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How to lead a successful launch in the future

Some themes and questions that may help the next wave of launch teams and leaders

As we begin 2021 with continued uncertainty in our healthcare, economic and operating environment, I’d like to tackle the question of how to lead a successful launch in the future – across different therapy areas, different types of company and different countries.

There are many articles signalling further waves of the global coronavirus pandemic, new variants, new vaccines and new government regulations on businesses, healthcare professionals and the general public.

It’s difficult to make any firm predictions or specific recommendations on the future ingredients of an excellent launch, but I’d like to present some themes and questions that may help the next wave of launch teams and leaders.

Be people focused, be kind

Here I mean ‘people’ in the context of patients, healthcare professionals, payers, decision-makers, carers and a host of internal stakeholders across the launch team, customer-facing teams and senior management.

2020 has been a tumultuous year for us all and has impacted our daily lives, how we work, how and where we seek medical care and how we feel about our health.

Successful launch leaders will map the ‘new normal’ in their therapy area and local country and will capture these insights in careful patient journey maps, experience maps, conversations and decision- making processes.

Mapping the practical steps and interactions between patients and healthcare professionals will be key, along with the emotional needs, motivations and frustrations.

Being kind will elicit strong listening, empathy, understanding and a team-based approach to planning and problem-solving as a virtual launch team.

Successful launch leaders of the future will need a whole host of softer skills, around a culture based on kindness, in order to be successful – to effectively engage healthcare professionals operating in highly stressful situations and to lead virtual launch teams in a changing and complex environment.

Create a strong launch plan

Launch teams will need to invest more time in creating a really strong launch plan – working through the launch plan structure as a cross-functional team to define and align on key elements: the launch vision, objectives, specific areas of success or focus, the target patient, positioning, key messages, content and story flow as well as a series of flexible tactics pre- and post-launch with the right groups of stakeholders.

There’s so much to think about, including the definition of key assumptions about the external environment and then the creation of alternative scenarios if (or when) the competitor, customer or market situation changes.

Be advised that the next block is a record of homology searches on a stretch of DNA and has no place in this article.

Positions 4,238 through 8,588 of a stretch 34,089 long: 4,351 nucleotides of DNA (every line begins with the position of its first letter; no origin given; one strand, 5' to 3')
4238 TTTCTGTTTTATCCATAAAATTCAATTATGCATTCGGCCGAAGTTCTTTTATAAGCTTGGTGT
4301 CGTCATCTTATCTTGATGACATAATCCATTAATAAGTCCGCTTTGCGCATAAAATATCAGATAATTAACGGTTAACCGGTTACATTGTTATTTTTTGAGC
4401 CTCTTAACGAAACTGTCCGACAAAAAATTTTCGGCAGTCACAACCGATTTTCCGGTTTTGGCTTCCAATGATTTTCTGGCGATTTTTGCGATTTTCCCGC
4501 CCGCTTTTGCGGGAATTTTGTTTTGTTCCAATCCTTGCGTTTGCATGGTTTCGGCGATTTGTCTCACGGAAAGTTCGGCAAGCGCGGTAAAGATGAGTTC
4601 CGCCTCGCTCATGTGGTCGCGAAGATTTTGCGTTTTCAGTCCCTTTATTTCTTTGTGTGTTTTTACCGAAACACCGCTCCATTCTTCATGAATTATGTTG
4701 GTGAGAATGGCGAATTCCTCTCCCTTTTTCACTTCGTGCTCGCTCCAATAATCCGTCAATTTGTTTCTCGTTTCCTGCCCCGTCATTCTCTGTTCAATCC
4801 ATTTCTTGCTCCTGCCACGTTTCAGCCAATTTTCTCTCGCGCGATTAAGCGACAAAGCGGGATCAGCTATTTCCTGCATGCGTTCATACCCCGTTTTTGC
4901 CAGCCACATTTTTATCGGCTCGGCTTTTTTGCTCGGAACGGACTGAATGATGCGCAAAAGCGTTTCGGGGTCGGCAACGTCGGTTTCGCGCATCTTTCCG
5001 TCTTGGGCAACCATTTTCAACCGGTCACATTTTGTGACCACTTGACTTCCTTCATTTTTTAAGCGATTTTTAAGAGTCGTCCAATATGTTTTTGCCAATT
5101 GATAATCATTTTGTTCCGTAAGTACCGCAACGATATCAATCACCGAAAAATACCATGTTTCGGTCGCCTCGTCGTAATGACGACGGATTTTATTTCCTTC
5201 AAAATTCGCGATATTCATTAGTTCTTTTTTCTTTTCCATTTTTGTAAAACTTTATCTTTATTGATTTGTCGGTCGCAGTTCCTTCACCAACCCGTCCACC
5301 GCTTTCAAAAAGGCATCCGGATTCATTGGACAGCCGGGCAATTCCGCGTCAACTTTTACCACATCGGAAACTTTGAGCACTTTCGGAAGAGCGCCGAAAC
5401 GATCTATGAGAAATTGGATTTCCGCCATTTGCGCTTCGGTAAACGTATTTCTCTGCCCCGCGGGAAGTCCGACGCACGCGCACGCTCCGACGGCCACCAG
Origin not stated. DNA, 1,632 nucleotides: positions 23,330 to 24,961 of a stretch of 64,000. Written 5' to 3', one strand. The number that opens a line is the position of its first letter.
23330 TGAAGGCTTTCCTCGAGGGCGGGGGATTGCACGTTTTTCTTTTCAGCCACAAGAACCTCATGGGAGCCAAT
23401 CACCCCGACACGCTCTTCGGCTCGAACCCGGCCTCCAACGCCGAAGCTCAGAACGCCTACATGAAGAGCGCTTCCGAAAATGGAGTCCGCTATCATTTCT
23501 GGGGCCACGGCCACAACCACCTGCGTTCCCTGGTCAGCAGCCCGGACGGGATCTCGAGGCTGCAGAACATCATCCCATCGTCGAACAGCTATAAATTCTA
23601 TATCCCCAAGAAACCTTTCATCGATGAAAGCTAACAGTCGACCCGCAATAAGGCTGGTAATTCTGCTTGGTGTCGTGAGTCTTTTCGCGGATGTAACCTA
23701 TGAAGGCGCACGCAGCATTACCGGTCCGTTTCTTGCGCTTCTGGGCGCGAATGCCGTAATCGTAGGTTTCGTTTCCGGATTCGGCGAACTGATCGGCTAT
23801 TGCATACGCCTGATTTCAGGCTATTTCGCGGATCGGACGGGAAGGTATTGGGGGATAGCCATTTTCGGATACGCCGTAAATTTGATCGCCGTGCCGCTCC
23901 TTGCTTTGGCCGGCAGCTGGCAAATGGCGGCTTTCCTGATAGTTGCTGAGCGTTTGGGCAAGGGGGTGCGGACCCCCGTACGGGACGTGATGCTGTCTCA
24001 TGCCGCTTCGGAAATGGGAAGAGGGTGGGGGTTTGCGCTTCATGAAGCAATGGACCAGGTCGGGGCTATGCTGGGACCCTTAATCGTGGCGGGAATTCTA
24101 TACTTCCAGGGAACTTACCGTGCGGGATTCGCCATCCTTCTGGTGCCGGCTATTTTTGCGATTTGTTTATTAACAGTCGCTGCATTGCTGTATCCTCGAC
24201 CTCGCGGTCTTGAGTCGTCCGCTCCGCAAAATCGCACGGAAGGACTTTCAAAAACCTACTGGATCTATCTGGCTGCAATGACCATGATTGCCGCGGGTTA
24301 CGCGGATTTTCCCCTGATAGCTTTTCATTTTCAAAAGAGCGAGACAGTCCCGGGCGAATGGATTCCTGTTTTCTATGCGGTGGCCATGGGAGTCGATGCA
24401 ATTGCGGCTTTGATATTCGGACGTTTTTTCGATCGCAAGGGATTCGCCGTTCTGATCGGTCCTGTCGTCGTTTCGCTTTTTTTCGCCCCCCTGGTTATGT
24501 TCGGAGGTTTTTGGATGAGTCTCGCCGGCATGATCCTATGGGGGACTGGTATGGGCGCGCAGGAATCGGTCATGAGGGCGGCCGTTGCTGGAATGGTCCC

These launch-planning skills are not just about mapping the launch critical path and timelines and project managing the key tasks; the ‘new normal’ of launch planning will consist of intense bursts of planning sessions creating a concise but high quality launch plan to support decision-making, internal communication and coordination of activities.

Successful launch teams may need to create concise, flexible plans – consisting of 20 pages or slides rather than 100!

Adopt a ‘challenger mindset’

This is more easily said than done! I’m a big believer in Adam Morgan’s Eating the Big Fish approach, adopting a ‘challenger mindset’ in order to change the norms of a particular market.

This can involve doing something bold, different and consumer-focused to accelerate the growth of a new product or service.

This is an area that really excites me as the pharma/biotech industry has so much opportunity to innovate – across wearables/ devices, digital technology that can track, communicate and alert, new biomarkers, new delivery systems and the creation of digital communities to share and collate data, and much more.

Successful launch leaders will keep asking the questions to help identify potential ways to ‘change the game’ and make a positive impact on their therapy area.

New roles and tactics

In recent months, I’ve seen a number of new roles and tactics emerge across the industry – possibly all part of the new commercial model in pharma – but I prefer to think very practically about how new medical roles are emerging to address changes in care pathways, solicit scientific input and map budgetary implications of a new pharma product or guideline.

New digital customer-facing roles are emerging with flexible and shorter hours to engage with healthcare professionals using digital technology. There are also new hybrid roles to manage congresses and meetings virtually or in person using new technology platforms or working in partnership with professional organisations.

Creating a series of launch tactics that can be flexed to local/regional conditions and priorities will be key. Successful launch leaders will also need to define the key capabilities of their launch team and the roles needed to succeed and may potentially reconfigure the ‘usual’ team.

Check the numbers

And last but not least, a successful launch plan, team and leader will need to have a series of numbers to help guide resource, tactical investment, timings, innovation, market potential, uptake curves and more.

We’re often being asked to do more with less, but I predict that in the near future successful launches will need strong investment recognising the current global environment. Could we do more with more?

Wishing everyone a happy and healthy New Year and looking forward to charting how launch leadership evolves throughout 2021.

Stephanie Hall is MD of the award-winning brand planning healthcare consultancy Uptake Strategies

28th January 2021

From: Marketing


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